The first release of the s4a.js library was somewhat of a silent affair. A more boisterous release is envisaged once it falls into line with the project’s business strategy. S4a.js is however out, and while we are still working on adding documentation and examples, we thought this could be a good time to highlight some of the new possibilities that are put at the finger tips of SDI4Apps users through this release.
Just because a problem is well-known and has been around for some time doesn’t necessarily mean that has stopped being a problem and has found a conclusive and permanent solution. It often just means that we have learned to work around it or — more commonly — learned to live with it. Three such problem domains are indexing and information retrieval, route solving problems and sensor data collection.
Indexing and search
It is amazing,really, how much user interface ‘heritage’ from 1990s desktop GIS applications has been brought along into the web application eco-system — and equally amazing how many constraints are still being imposed by ‘ageing’ data formats like the ESRI Shapefile or the MapInfo TAB file.
One of the least likely survivors of this era, I find, is the search utility that is commonly found in both web applications and contemporary desktop GIS applications. Typically, this is a dialog window where you have to construct a ‘semi-human-readable’ query expression, reminiscent of SQL, that uses cryptic field names and non-intuitive syntax for specifying operators and functions.
This is great from the perspective that it keeps query in the hands of GIS experts who can feel safe in their positions; it is less great from the perspective that much of the business value in querying spatial data likely lie with non-GIS professionals; people who need to solve problems in their own business domains without having to obtain higher degrees in GIS first.
In addition to being cumbersome for the operator, GIS systems are also poor performers when it comes to search speed. Instead of scanning a single index, like Google, it has to loop through files, for each file loop through rows and for each row, loop through all fields — effectively causing millions of CPU-hogging comparison iterations for simple search operations.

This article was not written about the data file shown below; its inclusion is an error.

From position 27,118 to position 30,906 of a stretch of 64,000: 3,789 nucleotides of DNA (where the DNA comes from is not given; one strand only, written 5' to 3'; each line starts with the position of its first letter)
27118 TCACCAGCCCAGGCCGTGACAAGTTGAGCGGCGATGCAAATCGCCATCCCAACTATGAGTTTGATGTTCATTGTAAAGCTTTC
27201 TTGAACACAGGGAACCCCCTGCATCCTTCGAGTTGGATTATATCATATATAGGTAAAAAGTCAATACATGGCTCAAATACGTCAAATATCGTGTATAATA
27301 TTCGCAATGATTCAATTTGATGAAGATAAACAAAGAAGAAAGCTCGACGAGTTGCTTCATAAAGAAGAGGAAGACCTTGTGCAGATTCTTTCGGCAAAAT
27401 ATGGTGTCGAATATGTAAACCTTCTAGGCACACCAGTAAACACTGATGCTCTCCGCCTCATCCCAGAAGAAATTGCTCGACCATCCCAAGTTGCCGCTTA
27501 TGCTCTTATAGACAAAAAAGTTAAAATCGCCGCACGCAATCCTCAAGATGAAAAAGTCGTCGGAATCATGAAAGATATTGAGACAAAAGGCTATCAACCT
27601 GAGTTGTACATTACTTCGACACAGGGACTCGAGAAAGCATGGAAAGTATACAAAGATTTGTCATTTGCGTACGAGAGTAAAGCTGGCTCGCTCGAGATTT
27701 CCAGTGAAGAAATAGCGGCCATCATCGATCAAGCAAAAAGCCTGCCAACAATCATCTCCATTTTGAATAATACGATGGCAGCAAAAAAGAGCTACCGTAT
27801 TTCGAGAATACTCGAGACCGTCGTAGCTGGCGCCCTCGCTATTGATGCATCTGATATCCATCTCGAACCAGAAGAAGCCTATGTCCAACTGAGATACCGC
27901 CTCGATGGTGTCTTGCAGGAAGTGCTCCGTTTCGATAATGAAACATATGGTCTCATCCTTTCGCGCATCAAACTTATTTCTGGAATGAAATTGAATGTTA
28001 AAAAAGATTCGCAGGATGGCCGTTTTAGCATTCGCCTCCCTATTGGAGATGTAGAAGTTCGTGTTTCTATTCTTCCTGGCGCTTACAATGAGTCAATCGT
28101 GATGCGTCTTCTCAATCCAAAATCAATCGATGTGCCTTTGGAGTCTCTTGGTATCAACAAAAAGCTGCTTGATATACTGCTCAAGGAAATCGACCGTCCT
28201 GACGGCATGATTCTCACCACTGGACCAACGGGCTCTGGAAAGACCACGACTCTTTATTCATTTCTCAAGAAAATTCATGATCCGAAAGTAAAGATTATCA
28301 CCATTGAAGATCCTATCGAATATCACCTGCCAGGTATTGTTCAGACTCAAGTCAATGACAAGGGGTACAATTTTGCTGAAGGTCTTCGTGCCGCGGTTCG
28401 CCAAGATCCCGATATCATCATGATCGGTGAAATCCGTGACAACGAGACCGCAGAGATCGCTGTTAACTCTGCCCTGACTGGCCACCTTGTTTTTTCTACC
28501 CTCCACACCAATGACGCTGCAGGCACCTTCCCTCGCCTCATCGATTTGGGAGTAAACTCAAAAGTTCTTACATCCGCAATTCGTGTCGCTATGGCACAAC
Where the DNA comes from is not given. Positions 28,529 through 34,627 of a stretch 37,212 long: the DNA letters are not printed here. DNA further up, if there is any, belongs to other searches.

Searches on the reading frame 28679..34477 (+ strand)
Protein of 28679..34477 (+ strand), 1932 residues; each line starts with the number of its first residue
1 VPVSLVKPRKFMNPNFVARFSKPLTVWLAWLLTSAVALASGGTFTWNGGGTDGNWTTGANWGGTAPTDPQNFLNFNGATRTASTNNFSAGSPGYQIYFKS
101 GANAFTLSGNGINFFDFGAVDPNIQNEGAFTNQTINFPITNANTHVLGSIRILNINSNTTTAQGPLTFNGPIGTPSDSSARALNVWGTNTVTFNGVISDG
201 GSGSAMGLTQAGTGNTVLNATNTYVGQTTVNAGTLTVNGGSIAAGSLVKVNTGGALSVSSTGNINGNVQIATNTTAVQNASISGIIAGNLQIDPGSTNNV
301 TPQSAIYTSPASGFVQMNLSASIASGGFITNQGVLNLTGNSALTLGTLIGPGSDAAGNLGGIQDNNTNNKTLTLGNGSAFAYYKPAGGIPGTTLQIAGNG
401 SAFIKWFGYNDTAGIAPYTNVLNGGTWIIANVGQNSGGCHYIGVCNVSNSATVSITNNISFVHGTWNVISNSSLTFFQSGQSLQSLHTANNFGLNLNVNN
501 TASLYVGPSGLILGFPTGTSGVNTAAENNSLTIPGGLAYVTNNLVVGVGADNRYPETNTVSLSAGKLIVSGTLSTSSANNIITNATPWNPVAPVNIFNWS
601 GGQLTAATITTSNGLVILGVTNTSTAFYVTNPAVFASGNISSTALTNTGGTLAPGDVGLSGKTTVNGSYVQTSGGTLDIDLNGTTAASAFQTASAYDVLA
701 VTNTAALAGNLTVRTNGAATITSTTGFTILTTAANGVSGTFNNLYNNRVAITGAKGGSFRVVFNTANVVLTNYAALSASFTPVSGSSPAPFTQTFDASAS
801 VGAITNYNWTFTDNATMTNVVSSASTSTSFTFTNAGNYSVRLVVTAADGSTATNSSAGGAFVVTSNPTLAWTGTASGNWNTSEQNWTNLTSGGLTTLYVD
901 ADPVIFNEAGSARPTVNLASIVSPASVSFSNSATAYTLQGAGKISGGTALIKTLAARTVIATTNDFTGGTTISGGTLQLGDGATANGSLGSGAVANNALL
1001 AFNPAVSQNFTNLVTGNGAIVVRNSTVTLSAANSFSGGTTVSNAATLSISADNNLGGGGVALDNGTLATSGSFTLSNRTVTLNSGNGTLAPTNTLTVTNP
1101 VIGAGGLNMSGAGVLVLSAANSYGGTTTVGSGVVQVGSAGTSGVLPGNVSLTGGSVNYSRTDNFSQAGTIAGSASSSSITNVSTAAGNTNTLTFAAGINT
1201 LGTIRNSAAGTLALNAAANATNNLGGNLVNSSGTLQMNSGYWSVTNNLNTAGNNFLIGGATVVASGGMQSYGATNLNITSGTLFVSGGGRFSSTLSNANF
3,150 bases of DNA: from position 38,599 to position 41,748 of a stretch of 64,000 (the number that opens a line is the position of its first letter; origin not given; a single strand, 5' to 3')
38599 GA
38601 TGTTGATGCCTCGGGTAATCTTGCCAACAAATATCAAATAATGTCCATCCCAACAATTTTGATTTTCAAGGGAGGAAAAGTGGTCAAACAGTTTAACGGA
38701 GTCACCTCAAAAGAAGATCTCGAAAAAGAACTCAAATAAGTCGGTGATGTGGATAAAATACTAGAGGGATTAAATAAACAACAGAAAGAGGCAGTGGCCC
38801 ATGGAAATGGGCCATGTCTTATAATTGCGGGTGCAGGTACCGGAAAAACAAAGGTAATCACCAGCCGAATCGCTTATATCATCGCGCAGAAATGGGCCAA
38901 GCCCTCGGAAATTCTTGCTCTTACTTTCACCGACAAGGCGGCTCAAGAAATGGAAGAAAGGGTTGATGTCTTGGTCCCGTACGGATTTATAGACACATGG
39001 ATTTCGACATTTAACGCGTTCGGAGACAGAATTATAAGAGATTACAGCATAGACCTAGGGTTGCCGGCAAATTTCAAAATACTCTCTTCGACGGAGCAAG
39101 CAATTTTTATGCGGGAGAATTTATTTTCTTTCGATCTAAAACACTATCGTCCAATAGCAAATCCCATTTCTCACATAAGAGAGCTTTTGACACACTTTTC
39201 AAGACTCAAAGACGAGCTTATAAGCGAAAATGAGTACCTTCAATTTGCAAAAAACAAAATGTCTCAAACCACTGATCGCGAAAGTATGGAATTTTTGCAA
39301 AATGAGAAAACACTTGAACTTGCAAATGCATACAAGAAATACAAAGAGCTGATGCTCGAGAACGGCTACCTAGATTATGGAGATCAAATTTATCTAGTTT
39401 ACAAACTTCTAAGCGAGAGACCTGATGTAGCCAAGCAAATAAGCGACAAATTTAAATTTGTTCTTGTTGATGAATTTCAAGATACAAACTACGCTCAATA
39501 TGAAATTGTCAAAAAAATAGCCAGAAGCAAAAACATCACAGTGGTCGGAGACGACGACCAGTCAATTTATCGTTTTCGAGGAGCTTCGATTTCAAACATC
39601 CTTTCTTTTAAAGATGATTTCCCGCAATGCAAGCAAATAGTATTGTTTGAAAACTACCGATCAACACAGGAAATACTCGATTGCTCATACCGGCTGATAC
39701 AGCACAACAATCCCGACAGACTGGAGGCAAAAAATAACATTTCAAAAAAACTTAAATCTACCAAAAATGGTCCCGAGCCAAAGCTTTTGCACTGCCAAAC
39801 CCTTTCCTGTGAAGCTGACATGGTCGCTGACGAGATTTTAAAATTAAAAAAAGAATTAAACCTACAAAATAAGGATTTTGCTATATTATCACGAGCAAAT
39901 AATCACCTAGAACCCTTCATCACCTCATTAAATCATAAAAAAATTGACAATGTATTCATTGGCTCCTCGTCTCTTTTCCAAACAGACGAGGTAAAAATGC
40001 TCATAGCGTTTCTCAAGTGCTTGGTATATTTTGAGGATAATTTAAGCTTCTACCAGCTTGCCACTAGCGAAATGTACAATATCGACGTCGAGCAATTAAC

SDI4Apps proposes an alternative approach. We have constructed something we call a ‘GeoDoc’ that corresponds to the ‘snippet’ you see on the search result pages in Google – except it has been extended with a couple of additional properties. Through our indexing submission service you can map a multitude of different datasets to the GeoDoc data model and ingest it into a single index. The GeoDoc stores both the full geometry and a representation point (for use in search results and on small and intermediate map presentations).
This index is stored twice. First in an Apache Lucene index to permit high-performance full-text searches; second in PostgreSQL/PostGIS to allow sophisticated spatial operations. This dramatically improves the scalability of spatial indexing and search. We experience response times of ~10-50 ms for searches of indices of more than 20 million GeoDocs.
Let me first reassure you that we are perfectly aware that routing is nothing new. It has been around for ages — and solutions like Google Maps, OpenTripPlanner and the Open Source Routing Machine have perfected the performance of searches based on pre-cached data. These services and their peers, along with the traditional providers of navigation solutions Here (formerly Navteq) and TeleAtlas cover the majority of routing requirements from the consumer markets.